“A gay dad…? No, I’m just a dad” | One father’s story on how he found his family

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Is it different being a dad if you’re gay? Tom Cox describes his journey to becoming a father, and argues that sexuality does not define who you are as a dad. 

I am guilty sometimes of classing myself as a gay dad. I guess we all have a label we use at times. I am a gay man. And I am a dad. Does that make me a different kind of dad? I don’t think so.

In December 2005 it became legal that homosexual couples could adopt in the UK. This was a huge milestone. Thousands of children in care in the UK need loving families – and there is no ‘normal’ when it comes to the different shapes and sizes of modern families.

Back then, I was a fresh faced 21-year-old, I had just moved into my first flat with my then boyfriend (who is now my husband) and we were loving life. Children were not on the agenda. Had we thought about it? I don’t know… we really enjoyed having a nephew at the time for sure, but our own kids? I don’t think I can even remember the law being passed allowing same-sex couples to adopt… I was far too caught up in having my own flat, hosting parties and shopping/eating out/city breaks to even register the law change I am sure.

Fast forward eight years… I was nearing 30 and something just ‘clicked’ and I knew I wanted to have a family. Previously, we just weren’t in that place, but it all changed. We started the adoption journey in June 2014 and found our son in the December that year. He came home to us in April 2015.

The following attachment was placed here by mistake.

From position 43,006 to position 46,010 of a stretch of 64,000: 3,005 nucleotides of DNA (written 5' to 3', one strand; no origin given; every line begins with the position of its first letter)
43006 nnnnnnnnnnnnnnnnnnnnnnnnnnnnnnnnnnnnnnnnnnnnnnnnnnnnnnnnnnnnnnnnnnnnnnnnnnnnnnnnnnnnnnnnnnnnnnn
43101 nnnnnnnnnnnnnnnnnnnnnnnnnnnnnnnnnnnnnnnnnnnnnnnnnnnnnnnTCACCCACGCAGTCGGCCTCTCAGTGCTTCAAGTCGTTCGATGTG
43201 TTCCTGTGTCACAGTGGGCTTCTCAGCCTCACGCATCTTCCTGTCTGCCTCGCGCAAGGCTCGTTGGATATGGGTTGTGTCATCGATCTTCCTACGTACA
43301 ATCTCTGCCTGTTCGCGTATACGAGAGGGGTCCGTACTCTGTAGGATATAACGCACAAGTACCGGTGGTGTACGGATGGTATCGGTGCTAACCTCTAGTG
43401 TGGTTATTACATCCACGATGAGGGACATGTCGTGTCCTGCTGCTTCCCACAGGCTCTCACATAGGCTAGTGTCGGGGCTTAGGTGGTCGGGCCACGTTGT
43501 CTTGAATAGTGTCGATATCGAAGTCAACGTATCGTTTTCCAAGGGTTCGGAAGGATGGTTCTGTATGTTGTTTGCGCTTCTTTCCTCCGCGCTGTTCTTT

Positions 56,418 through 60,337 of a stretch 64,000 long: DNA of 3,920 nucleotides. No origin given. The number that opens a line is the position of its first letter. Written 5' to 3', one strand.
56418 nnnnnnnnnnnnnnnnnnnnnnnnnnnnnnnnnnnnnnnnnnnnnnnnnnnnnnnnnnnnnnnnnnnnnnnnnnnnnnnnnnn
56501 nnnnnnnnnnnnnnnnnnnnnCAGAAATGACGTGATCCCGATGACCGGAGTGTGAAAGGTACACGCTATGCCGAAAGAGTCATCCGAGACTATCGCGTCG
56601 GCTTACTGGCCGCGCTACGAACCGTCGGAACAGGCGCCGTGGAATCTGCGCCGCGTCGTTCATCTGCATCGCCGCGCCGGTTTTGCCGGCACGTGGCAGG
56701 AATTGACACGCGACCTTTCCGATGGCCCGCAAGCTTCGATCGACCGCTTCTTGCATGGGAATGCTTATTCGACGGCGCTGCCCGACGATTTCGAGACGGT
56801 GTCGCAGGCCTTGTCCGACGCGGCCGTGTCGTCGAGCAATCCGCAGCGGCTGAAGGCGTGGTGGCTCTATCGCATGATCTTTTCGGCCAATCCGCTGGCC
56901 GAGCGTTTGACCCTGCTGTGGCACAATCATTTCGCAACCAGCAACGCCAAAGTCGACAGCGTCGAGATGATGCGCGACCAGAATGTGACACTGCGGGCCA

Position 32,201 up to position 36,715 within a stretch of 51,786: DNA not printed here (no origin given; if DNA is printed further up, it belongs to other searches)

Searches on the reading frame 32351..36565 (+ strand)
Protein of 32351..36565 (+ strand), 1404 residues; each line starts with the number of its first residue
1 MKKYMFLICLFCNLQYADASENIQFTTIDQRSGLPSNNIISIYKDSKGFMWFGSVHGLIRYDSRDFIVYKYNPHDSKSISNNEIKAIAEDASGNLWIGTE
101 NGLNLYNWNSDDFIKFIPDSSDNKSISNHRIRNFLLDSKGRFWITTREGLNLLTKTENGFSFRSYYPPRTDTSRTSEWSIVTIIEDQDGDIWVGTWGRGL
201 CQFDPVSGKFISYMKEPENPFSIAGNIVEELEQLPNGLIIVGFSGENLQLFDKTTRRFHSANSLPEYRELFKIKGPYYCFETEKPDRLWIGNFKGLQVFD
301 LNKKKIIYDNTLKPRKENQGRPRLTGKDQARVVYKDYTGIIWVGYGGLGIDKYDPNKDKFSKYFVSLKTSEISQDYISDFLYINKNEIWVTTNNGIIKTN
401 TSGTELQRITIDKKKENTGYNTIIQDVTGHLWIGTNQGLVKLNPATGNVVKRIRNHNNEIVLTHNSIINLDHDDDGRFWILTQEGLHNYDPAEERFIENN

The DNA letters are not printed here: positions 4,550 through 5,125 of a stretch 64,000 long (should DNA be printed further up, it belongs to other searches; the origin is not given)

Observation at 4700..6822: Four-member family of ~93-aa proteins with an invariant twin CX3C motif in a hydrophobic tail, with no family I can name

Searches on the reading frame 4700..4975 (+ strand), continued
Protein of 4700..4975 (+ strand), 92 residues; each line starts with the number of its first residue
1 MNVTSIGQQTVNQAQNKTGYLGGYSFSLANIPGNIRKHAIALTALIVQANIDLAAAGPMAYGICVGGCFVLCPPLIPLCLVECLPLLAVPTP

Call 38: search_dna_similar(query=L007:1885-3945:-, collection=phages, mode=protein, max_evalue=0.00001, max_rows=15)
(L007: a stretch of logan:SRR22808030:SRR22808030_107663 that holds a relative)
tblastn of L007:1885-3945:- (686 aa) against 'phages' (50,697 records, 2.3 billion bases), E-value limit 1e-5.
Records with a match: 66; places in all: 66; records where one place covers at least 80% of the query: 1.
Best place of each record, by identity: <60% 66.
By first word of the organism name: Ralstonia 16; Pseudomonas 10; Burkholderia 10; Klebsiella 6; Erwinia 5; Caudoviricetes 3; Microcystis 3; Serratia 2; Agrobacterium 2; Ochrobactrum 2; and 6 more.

Now, don’t think me just reeling off dates in a blasé sentence means it was easy. The process may have been fairly painless; we were so lucky to have an amazing family, friends and adoption agency/social worker. We breezed through. But the emotions, the waiting, the searching… it all drains you to your core. But we did get through it, and I put it down to us knowing we were ready. We were a solid unit. We never felt discriminated against. We were just two guys, living a wholesome life, wanting to add to our family. So we made it happen. And it was the most wonderful, crazy, emotional and rewarding journey of our lives.

We are now two years into life with our son. He was fourteen months old when he can home. He had a great first year of life in foster care, he was unbelievably lucky. As were we… the three of us found one another. It was magical.

There may not be a mum in the family dynamic, but my son is surrounded by strong women at every angle. Having two guys love and raise him makes no difference to him. He knows no different. He is surrounded by love. He changed the family. He has brought so much light to everyone’s lives, just like a child brought into any family through any way.

We have been asked so many questions in the last couple of years.

Which one of you is the mum?

Do you think he’ll grow up gay?

All are usually hilarious.

Neither of us is the mum. We’re both Daddy/Dadda.

And will he grow up gay? God knows… I certainly didn’t ‘grow up gay’ myself.

There was no decision one day that I was attracted to the male form more than female… I have always been gay. So if he is gay, it was written in the stars long before we met him. And how good that he’ll have two dads to sound off to, share our experiences and support him if required. If he’s straight, good for him! We really couldn’t care less about his sexual orientation as long as he’s happy and safe.

Don’t we all wish that for our kids? Regardless of your family set up/shape/dynamic… all that matters is we love, nurture and support our babies. Whether you’re a single dad, a gay dad, a bi dad… just be a good one.

 

You can read more from Tom over at www.theunlikelydad.com and on Facebook at www.facebook.com/Unlikelydad

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